Crime and Corruption Commission budget cut by Labor
It's greatly concerning that the Crime and Corruption Commission (CCC) budget for the next year has been cut by Annastacia Palaszczuk.
This is despite the fact that the CCC asked for more money – that request was rejected by Labor.
Stood-aside Energy Minister Mark Bailey is being investigated over a suspicion of corrupt conduct.
We have seen several other recent probes or reviews about local government corruption.
Labor’s own members have raised significant allegations of corrupt conduct not being dealt with by those in power.
Given the significant threat of organised crime and major crime activities, you would think that this is the time to increase the budget of our independent major crime and corruption fighting body – not cut it as we have seen from Labor.
Annastacia Palaszczuk promised openness and accountability. We have seen anything but.
Labor changed the voting system, giving only 18 minutes notice and without consulting Queenslanders in a bid to rig the next state election.
Report after report has been covered up or buried in legal red tape so that Queenslanders can't be told the truth.
When it comes to Labor, you can't trust them because they'll say anything and do anything to get elected.
LNP Shadow Attorney-General
Whose side are you on?
Can someone ask our MLA Mr Rob Katter “Whose side are you on because you cannot be on all sides?”
Nowhere has this question been more relevant than in Mr Katter’s latest pronouncements on trading hours in Mount Isa and Cloncurry.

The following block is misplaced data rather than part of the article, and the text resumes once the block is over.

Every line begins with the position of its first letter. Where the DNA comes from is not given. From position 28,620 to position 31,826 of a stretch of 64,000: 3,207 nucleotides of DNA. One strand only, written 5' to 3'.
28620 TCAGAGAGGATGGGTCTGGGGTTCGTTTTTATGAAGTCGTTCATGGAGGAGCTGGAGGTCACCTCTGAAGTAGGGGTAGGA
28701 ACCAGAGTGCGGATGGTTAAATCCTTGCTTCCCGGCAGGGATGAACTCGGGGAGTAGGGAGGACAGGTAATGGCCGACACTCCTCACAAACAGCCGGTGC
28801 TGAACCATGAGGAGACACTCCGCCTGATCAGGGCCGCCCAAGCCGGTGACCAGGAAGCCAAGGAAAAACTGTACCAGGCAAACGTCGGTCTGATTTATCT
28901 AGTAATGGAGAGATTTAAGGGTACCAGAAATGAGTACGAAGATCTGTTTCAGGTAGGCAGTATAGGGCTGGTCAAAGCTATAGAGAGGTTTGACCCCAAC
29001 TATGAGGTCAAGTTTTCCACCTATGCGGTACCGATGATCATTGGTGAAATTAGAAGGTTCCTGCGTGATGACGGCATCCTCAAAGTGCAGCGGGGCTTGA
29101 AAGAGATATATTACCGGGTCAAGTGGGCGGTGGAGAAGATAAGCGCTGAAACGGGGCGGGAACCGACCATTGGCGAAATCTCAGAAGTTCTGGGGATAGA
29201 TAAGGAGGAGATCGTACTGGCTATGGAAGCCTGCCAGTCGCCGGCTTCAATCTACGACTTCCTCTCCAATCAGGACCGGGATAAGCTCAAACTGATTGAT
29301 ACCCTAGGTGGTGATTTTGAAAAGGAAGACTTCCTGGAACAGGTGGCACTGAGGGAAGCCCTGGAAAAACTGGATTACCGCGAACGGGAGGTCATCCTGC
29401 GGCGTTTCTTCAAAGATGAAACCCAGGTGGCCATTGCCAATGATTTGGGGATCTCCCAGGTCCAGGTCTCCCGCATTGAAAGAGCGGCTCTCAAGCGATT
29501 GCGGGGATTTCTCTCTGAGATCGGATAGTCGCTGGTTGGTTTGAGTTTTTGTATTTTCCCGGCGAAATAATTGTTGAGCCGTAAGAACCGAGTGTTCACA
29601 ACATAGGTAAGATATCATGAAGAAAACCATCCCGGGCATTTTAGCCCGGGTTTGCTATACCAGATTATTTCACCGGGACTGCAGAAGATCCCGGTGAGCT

He professes concern for small businesses in the regions thus justifying opposition to the Queensland Government’s gradual program of liberalizing the present anti-competitive hours regime.
He snipes at the LNP because, in the end , they had to support the pro-competitive aspects of the changes.
But the “open slather” for Coles and Woolies cannot be allowed within the next five years, if at all.
Crazily he reckons the changes will not enhance “competition in the long term”.
What is the regional consumer to make of all this?
There are arguments that allowing small grocery retailers to trade when the big guys cannot assists consumers in terms of convenience.
But this is a self-fulfilling prophesy and ignores the major determinant in grocery purchase decision making-cost.
Has Mr Katter counted the cost to low-income consumers of the present ant-competitive system?
It might have once been a luxury that highly paid workers could afford when Mount Isa was flying.
Has Mr Katter noticed much smoke coming out of the Big Stack lately?
Is he aware that the proportion of Centrelink dependant families in the Isa is going up and not down.
So is Mr Katter going to be on the side of those families or the couple of families profiting from Sunday trading as presently configured.
I was aghast to find my letter (North West Star, Thursday August 31) sandwiched between Jarrod Bleijie (LNP) and Pauline Hanson (PHON).
Luckily, you can't get stupid by osmosis.